For all of today, I wanted nothing more than kumquats. I couldn’t stop thinking of them. Pulp so sour it’ll make your jaw ache and
skin sweeter than straight sugar. Better than candy, huh, dad used to say with his pretty scraggle-tooth smile. Or maybe I wanted nothing more than to go back to Los Angeles, to go back to being ten. Before San Francisco. Before Alden. Before a life of bruises on the bottom of my feet from stepping on stray Lego pieces, before not being able to wipe my own ass because of my gigantic belly, before scrubbing already-clean dishes over and over, scared that otherwise I’d go insane from Nadine’s singing and Janice’s screaming.
But I couldn’t bring myself to ask Alden. I’d even rehearsed before he came home at six from the construction site: Babe, I don’t
know why but I can’t stop thinking about—promise you won’t laugh at me—kumquats. He’d say, What in god’s name are kumquats Rhea? Then I’d say, They’re like mini oranges. But flipped inside out. The size of your thumb. The peel’s edible. Actually, it’s the best part. And he’d say with a soft kiss, You’re too funny Rhea. Thirty minutes and I’ll be back with your kumquats.
But he’d looked too tired. His hair flat across his broad forehead from wearing his hard hat all day in the August sun, his steel-
toed Doc Martens I cleaned just last week caked with dirt. So instead, I gave him his dinner of rosemary salmon and mashed potatoes, asked about his day, smiled as he kissed my now enormous belly, hugged Nadine and Janice good night, and laid down in bed. But the entire time, I could only think of the bright orange orbs I used to pick off the tree outside of Rebecca’s second-floor room window as a little girl.
So, before Alden’s breathing steadied to a slow rhythm, I whispered in the dark, “Alden, I can’t go to sleep because I can’t stop
thinking of kumquats.”
“Rhea, it’s midnight.”
“Do you even know what kumquats are?” I felt my eyes water.
“I promise I’ll bring them tomorrow when I get back from work, okay? Let’s go to sleep.”
“No, you don’t understand. I’ve been thinking of them all day and I really want them right now. It’s like when I really wanted
strawberry shortcake when I was pregnant with Nadine. Remember? Seven years ago. When we just moved to Seattle and slept on the floor because our bed hadn’t gotten here yet. You ran out in the middle of the night and came back an hour later with the best shortcake I’ve ever had.” I heard him sigh and felt my throat close up. A car drove down our street, coloring Alden’s face red for a second. “Never mind. Sorry, I wasn’t thinking.”
Alden was sitting up now. He flicked on the bedside lamp. “Rhea, are you okay?”
No, I wasn’t okay. I was bored. I’ve never been more afraid. I’d never thought it possible for me to be forty-four. The thought of
staying home for at least ten more years made me feel like I was drowning in a rip tide. My skin was beginning to sag. I couldn’t look my own husband straight in the eyes anymore because I was embarrassed of my bloated, discolored hands and face. I had everything I’d ever wanted but wanted nothing more than to run away.
Rebecca climbs on her desk that’s flush against her baroque windows I love so much, pushes them open with a small grunt, and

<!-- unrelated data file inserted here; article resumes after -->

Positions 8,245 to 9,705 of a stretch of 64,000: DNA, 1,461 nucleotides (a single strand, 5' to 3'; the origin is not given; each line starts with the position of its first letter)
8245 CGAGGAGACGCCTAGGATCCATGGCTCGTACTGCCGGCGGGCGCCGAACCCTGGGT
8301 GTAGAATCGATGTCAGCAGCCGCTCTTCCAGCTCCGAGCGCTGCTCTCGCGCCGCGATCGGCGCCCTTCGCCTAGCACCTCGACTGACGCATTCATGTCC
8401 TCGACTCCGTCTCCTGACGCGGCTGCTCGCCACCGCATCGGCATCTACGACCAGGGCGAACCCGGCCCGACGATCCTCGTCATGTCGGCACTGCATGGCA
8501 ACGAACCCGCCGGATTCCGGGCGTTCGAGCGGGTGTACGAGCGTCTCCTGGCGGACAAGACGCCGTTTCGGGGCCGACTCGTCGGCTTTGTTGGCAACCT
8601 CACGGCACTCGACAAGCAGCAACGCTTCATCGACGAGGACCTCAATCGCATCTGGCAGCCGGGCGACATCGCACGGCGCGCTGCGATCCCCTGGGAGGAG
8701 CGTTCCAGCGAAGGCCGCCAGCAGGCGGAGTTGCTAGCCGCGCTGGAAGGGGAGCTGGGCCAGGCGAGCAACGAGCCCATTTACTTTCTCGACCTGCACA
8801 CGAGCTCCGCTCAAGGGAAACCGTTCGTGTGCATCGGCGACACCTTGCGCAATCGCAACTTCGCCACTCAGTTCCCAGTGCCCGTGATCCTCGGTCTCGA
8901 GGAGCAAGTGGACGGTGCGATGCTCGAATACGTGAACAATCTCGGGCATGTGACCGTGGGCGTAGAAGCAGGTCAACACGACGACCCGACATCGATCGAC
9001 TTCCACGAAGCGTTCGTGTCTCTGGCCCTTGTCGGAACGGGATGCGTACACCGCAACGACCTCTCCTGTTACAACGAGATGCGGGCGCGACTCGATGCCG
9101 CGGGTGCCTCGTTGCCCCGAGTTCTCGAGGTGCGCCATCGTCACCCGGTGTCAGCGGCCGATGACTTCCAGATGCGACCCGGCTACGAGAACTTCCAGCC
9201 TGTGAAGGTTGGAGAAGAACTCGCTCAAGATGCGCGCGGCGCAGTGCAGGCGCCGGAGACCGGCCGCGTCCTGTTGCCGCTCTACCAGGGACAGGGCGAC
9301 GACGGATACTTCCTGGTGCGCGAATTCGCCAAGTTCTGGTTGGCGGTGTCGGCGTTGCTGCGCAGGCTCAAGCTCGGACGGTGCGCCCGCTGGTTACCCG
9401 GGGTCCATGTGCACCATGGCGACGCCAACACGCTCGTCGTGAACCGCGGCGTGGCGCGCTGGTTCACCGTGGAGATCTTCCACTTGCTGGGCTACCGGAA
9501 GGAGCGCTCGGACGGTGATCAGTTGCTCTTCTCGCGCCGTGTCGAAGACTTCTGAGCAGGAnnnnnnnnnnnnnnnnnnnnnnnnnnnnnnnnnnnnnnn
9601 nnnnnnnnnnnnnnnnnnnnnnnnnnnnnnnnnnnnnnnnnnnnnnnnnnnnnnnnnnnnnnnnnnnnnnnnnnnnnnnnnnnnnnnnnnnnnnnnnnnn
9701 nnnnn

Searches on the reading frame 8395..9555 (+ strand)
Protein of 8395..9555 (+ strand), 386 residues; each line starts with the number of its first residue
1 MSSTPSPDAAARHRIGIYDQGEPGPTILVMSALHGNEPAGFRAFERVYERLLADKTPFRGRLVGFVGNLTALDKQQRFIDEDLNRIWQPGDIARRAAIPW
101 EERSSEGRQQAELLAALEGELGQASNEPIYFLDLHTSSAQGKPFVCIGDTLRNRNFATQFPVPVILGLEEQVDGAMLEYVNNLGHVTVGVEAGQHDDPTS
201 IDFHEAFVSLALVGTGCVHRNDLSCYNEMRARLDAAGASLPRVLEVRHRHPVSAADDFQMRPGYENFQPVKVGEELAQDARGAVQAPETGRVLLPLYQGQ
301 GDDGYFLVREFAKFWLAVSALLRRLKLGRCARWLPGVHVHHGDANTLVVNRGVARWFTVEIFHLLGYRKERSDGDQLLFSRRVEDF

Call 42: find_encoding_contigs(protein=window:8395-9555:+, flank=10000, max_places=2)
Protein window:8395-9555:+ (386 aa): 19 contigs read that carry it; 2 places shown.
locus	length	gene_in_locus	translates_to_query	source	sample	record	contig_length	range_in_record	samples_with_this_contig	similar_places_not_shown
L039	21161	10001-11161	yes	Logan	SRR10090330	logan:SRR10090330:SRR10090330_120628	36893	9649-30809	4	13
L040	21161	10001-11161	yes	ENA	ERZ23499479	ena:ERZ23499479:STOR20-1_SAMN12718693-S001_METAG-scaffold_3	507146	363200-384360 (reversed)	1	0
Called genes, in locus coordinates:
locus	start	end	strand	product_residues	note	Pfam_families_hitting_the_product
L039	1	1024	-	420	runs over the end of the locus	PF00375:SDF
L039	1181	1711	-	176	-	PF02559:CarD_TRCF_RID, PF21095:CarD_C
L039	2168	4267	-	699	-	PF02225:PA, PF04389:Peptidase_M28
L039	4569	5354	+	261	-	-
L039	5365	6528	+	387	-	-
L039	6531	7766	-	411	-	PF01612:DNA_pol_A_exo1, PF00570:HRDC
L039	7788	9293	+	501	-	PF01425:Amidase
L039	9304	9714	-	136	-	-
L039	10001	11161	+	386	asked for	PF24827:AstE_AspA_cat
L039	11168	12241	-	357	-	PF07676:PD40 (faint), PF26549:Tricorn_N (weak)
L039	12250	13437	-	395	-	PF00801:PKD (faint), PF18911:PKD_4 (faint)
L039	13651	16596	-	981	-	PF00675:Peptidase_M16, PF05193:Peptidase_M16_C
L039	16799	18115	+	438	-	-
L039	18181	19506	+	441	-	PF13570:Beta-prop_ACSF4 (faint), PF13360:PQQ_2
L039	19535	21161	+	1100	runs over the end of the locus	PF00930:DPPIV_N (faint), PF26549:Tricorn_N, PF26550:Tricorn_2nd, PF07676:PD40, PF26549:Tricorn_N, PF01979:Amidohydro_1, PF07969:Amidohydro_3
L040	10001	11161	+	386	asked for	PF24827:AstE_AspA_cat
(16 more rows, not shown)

reaches. She reaches so far I’m already thinking of what to tell her parents when they find her screaming in their backyard with both legs broken. I tried to stop her! She only fell from the second floor and even hit the tree on her way down, so she should be okay!
It feels so good to hold on to Rebecca’s thin ankles. I see a sliver of her back. She’s tan and lanky with hair lighter than what I
know Mexican hair should look like. It’s the Los Angeles sun that’s done that. I know because Mom’s hair, now not a third as thick as it used to be before she and Dad started fighting over nothing at all every day, is darker than dark. Just when I feel that I can’t hold onto Rebecca any longer, she looks back at me and smiles. Her small, sunburnt nose creases and I smile back.
We shovel handfuls of kumquats into our mouths in her closet until it gets too hot and we can’t breathe. She’s scared we’ll get
scolded by her pastor dad. I’m scared I’ll be sent back to the cold of my home. So, we stay as quiet as we can. Rebecca is missing two of her bottom teeth so she can’t bite into them. She mashes them whole with her molars instead and swallows in between giggles. With sticky hands and hair plastered to the sides of our faces with sweat, we talk of how much easier picking kumquats out of her window will be when we grow bigger. Rebecca goes, maybe I’ll even let you be grabber, and I can be holder. I feel something so hot and heavy in my throat I check if there's a hole. A sadness I don’t understand yet. I only understand that I want to stay in this dark closet, giggly and sweaty, until the end of time.
The sun is in my eyes, my lips are so bloated it feels like I won’t be able to speak another intelligible word ever again. My tank top
rode up to my chin while I slept. I don’t know when I fell asleep. Looking down, my breasts look like two monstrous, uneven tumors. My feet are invisible behind my stomach, now ruined by purple stretch marks. Having two kids and one more on the way will do that to you. My belly button is pushed out so far, I’m convinced it’ll dry out and fall off. Alden is gone, his orange hard hat nowhere to be seen. Struggling to sit up, I laugh then cry.
“Woah, Rhea. You’re huge!” Jocelyn gets thinner and thinner every time I see her. I can see her pale scalp now. She still has all
twelve of the piercings I gave her decades ago. I keep waiting for her to take them out, but she never does.
“I know, but you get used to it after two rounds” I say. I try to laugh, but it’s hard to laugh with Jocelyn now. She opens her fanny
pack and takes out her chapstick. It’s cherry flavored. The smell is cheap and sweet, and I feel like throwing up.
“You hear about Embarcadero Freeway? That ugly highway we used to laugh at. Near where Bennie used to work.” Jocelyn takes